Mary Queen of Scots(Vanessa Redgrave)
Vanessa Redgrave gives a thrilling and powerful performance here as Mary Queen of Scots. I dare say, however, that is quite upstaged by Glenda Jackson in her defining role as Queen Elizabeth I. Again, the kinetic energy created by the exchange between these two divas lights up the screen and makes this a magnificent film, full of dramatic tension. Vanessa Redgrave carried off an Oscar nod for this role. Both she and Glenda Jackson truly stood out in this film and should have received the highest accolades in the industry.
This is a thrilling French film, full of suspense and drama, starring Isabelle Adjani as Queen Margot of Navarre and France, the daughter of the shrewd and vindictive queen, Catherine de Medicis, widow of Henry II of France. This film is sensuous and provides a captivating retelling of the intense struggles for control of France and the power of the French throne. The film is completely in French and has English subtitles.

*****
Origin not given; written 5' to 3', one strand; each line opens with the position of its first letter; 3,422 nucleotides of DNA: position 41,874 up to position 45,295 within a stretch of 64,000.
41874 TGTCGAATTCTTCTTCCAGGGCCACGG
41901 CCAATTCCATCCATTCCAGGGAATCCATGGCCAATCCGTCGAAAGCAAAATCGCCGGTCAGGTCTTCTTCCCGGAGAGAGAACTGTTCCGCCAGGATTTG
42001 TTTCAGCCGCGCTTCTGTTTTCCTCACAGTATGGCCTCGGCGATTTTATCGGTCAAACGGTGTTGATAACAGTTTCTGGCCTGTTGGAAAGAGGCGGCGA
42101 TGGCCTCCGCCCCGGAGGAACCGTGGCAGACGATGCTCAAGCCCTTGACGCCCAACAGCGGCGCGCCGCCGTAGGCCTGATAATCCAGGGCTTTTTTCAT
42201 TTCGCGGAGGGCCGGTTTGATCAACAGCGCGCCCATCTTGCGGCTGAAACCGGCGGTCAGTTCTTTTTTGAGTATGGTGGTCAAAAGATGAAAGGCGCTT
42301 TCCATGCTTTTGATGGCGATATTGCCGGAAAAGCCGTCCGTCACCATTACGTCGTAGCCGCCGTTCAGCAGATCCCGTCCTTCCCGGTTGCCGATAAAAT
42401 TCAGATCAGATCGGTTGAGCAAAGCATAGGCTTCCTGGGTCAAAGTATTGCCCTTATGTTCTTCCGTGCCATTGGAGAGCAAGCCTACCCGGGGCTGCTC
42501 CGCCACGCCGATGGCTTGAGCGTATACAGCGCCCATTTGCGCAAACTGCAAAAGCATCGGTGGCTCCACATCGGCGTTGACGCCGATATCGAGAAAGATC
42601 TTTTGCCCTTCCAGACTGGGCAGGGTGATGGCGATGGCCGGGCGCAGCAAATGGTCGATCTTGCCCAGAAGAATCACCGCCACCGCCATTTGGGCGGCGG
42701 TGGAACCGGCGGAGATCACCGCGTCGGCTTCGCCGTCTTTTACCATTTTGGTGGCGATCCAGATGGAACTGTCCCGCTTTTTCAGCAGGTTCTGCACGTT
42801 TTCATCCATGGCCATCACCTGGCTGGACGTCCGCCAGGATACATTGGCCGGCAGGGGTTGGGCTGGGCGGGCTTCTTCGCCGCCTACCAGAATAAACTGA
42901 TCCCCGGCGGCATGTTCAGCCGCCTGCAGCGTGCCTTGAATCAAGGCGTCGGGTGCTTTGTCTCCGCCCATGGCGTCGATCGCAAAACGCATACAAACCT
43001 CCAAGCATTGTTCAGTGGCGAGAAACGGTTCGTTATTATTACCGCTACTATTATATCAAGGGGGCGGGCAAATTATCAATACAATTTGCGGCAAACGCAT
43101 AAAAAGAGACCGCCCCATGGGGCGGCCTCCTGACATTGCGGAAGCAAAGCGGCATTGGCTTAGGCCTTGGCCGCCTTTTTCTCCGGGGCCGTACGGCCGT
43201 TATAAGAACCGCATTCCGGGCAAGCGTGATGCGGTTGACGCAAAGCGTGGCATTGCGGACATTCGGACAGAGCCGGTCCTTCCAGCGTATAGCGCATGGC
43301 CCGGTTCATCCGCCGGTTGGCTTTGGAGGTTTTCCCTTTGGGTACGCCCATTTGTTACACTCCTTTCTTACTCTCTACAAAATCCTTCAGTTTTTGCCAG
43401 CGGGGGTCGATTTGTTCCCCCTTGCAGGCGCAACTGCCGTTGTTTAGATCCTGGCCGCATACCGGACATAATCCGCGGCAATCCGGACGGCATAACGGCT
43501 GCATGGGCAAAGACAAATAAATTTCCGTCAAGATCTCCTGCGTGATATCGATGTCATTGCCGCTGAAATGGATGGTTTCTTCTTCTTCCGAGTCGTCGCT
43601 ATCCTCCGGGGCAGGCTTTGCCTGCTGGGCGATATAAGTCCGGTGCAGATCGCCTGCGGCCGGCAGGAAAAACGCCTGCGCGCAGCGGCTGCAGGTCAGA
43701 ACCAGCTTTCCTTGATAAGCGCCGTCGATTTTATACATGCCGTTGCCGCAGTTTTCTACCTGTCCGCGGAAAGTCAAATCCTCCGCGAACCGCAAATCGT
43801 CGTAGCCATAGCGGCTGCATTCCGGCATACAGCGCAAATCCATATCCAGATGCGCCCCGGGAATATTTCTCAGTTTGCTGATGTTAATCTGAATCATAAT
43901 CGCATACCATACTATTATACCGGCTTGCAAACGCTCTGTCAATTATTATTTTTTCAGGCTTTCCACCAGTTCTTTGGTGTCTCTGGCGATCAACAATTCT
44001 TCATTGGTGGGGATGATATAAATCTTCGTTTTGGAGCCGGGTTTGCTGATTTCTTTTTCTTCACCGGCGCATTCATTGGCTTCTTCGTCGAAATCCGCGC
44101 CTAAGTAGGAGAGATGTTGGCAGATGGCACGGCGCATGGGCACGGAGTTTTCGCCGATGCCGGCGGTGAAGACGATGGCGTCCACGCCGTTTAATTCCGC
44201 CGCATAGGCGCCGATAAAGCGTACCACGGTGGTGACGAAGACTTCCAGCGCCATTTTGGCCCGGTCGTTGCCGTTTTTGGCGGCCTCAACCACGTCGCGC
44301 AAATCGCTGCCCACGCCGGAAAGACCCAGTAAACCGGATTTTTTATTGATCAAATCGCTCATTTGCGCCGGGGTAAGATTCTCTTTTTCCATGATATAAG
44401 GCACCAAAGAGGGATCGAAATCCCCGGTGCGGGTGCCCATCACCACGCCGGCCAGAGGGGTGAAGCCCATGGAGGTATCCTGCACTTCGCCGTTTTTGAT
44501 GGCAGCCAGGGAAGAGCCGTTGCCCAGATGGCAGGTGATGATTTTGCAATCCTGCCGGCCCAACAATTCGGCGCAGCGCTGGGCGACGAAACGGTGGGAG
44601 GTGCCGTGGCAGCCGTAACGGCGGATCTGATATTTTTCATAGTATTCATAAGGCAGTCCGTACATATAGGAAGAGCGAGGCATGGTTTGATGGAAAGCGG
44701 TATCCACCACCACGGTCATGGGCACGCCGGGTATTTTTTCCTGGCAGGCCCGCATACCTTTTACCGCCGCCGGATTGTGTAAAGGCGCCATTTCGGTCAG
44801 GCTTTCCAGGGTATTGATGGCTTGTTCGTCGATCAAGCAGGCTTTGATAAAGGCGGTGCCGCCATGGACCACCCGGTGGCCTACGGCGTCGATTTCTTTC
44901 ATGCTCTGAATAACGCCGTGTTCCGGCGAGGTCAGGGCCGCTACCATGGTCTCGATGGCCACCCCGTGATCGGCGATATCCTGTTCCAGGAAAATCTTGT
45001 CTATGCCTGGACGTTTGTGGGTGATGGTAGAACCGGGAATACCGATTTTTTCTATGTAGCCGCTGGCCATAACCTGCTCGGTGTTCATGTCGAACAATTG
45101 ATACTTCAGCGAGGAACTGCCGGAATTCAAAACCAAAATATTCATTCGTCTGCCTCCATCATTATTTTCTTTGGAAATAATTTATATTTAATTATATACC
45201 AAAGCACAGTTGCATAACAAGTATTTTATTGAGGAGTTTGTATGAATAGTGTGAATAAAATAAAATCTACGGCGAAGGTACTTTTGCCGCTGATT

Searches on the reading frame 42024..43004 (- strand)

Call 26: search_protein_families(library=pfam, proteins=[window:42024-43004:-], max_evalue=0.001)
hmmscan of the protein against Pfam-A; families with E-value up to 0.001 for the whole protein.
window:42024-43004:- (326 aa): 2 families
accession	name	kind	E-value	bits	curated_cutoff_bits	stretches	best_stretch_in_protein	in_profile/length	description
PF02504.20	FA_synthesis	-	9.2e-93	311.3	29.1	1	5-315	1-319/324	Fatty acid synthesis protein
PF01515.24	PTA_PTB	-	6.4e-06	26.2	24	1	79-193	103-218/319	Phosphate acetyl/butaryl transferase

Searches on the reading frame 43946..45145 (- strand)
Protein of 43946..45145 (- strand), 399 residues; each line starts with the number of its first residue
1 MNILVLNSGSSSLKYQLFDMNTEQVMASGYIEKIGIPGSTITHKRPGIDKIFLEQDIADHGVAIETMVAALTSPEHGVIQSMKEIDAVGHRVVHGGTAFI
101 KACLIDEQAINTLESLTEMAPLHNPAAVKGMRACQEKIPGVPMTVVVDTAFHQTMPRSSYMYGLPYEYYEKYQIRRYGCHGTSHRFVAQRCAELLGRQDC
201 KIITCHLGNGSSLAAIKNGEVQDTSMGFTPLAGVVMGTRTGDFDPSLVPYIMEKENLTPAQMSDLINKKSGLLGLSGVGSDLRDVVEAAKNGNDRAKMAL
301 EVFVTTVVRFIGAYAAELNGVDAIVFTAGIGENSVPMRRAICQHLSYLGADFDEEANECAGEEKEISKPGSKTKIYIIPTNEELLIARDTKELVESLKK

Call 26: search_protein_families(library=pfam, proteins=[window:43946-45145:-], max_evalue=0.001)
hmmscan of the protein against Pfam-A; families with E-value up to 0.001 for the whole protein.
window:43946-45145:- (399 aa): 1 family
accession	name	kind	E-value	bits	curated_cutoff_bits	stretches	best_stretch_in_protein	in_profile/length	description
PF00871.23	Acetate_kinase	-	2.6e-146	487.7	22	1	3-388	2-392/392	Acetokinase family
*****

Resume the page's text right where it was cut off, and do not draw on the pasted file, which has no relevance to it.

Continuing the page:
Desiree is perhaps the best royalty flick to ever come out of Hollywood. The film relates the story of Bernadine Eugenie Desiree Clary, the daughter of a prosperous silk merchant in Marseilles, who would become the Queen Consort of Sweden. The title character of Desiree is played by the illustrious Jean Simmons. Everything begins as Desiree’s older sister, Julie, becomes engaged to and subsequently marries an up and coming young man from a not so prosperous background named Joseph Bonaparte. Through this relationship, Desiree meets, falls in love with, and becomes engaged to Joseph’s younger brother, Napoleon Bonaparte(played by the lovely Marlon Brando). This romance blossoms like a most beautiful and passionate flower until Napoleon meets the beautiful, charming, and socially powerful, Josephine de Beauharnais. With Josephine’s entrance onto the scene, Napoleon drops Desiree like a rotten potato and proceeds towards his eventual reign as Emperor. In the midst of her insult and despair, Desiree is courted by a man who would become one of Napoleon’s finest generals and later his most successful enemy, Jean Baptiste Bernadotte. Rising to the rank of marshal under Napoleon’s reign as Emperor, and receiving several titles, including Prince of Ponte Corvo, Jean Baptiste Bernadotte becomes one of the most powerful men in Napoleon’s empire and one of his most trusted statesmen. Desiree, having married Jean Baptiste Bernadotte, has also gained great status in the French Empire, especially as her sister and brother in law become King and Queen of Naples and later King and Queen of Spain. Through a series of events and Jean Baptiste Bernadotte’s disenchantment with Napoleon, Bernadotte accepts the offer of the Swedish crown to be adopted by the King of Sweden and become the heir to his throne. With this, Bernadotte and Napoleon become enemies and Bernadotte is key to the downfall of Napoleon. This film is full of intrigue and brilliantly weaves together the story of Napoleon and Desiree as it develops throughout the years. Subsequently, Jean Baptiste Bernadotte and Desiree established the House of Bernadotte on the throne of Sweden, which is the Royal House of Sweden at present. By an interesting twist of fate, Desiree’s son, King Oscar I of Sweden, married Josephine de Beauharnais’ granddaughter, Princess Josephine of Leuchtenberg, and their mutual descendants occupy the thrones of Sweden, Norway, Denmark, and Belgium.